How to day trade using price action: Day trading for beginners episode 15: Day Trade Wyckoff Springs

Welcome to Day Trade To Win.com

Today we’re going to continue where we left off in the last episode. I showed you how the markets are manipulated to break a support line in order to have you scared out of your position. How the market then immediately reverses and starts a new trend in the opposite direction – i.e. in the direction that you and many traders thought the market would go – but everyone got scared out out their positions when the market broke the support line. 

This is what Wyckoff traders would call a spring! The market is squeezed together like a spring, and when the tension is released the market shoots right up – just like a spring would do.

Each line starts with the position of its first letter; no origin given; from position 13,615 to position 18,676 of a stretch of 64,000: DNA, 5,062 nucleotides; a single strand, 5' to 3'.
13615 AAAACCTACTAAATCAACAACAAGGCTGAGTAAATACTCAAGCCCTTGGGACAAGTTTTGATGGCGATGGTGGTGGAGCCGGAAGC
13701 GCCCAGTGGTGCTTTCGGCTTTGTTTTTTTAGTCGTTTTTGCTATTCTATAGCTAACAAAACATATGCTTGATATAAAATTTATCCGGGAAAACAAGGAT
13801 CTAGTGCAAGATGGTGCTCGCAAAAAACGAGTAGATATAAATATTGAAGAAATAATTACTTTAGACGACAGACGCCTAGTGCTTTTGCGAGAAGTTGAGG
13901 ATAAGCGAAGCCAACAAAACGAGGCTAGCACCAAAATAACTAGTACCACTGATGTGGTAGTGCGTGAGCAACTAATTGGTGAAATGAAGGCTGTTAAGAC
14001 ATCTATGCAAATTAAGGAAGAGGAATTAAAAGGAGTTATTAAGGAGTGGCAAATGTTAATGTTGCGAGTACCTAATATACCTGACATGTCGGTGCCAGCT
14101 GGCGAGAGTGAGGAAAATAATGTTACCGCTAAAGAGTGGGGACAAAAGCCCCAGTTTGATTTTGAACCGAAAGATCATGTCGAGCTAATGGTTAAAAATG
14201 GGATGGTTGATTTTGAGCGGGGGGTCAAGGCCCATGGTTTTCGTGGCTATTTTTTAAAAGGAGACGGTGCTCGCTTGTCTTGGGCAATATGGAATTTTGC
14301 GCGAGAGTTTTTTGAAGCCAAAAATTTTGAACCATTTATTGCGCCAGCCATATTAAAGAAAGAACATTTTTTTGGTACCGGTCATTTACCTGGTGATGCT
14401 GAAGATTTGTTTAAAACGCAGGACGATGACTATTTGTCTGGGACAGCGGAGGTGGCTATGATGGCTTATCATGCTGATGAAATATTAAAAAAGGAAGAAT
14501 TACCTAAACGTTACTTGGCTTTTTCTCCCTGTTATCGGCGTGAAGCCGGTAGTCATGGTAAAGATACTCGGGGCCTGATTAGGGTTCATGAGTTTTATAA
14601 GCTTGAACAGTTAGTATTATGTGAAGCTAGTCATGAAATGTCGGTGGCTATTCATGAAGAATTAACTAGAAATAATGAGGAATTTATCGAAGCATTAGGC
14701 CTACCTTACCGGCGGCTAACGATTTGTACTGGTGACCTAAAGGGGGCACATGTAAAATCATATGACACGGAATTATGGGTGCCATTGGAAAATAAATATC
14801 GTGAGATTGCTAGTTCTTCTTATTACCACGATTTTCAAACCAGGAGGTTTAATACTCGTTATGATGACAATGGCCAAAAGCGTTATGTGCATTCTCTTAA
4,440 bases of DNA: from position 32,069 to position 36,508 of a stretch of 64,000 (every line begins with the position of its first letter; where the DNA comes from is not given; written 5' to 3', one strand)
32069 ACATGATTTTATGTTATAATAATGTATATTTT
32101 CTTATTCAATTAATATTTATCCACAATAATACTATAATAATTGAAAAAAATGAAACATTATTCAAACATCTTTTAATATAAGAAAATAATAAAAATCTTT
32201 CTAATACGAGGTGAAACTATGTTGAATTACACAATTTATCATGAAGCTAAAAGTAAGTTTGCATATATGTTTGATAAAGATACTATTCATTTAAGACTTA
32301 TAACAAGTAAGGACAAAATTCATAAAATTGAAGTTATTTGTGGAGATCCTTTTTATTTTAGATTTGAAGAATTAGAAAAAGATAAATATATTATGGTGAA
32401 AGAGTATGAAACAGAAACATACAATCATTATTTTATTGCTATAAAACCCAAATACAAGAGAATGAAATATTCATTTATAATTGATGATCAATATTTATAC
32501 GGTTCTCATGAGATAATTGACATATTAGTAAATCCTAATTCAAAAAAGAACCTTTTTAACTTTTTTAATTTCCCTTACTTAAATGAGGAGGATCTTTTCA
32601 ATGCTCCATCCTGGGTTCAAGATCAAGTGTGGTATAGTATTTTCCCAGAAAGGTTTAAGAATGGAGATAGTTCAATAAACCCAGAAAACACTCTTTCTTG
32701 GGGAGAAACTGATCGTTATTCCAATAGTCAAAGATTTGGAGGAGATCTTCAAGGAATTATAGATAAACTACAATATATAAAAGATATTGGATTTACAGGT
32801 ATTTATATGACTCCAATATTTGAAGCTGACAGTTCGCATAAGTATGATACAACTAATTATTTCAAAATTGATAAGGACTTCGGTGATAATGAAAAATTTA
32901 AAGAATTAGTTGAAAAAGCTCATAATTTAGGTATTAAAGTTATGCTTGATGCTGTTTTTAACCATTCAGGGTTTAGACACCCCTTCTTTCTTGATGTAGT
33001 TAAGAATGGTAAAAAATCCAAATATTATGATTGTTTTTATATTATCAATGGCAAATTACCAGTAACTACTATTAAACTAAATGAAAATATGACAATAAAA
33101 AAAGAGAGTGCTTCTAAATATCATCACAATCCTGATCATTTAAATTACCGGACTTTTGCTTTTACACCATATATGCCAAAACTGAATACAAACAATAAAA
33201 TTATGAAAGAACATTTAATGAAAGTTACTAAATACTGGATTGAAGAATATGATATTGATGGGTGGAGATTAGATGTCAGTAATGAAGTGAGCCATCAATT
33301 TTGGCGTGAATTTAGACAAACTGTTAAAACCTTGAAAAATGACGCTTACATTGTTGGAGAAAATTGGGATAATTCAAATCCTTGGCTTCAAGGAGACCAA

I have heard some pretty experienced price action day traders say that trading these springs is one of the best ways to trade the markets using price action only. And I definitely agree, and if you look at the chart I guess you can see why. After the market has broken through the support, it usually moves up explosively and the trader who bought down here makes a lot of money in no time.

Unfortunately, it is very difficult to trade these setups live, because it goes against everything you have learned about the markets and what’s supposed to happen when the markets break a support line – you will definitely think that the market will move down. So it also goes against your emotions, beliefs and rationale.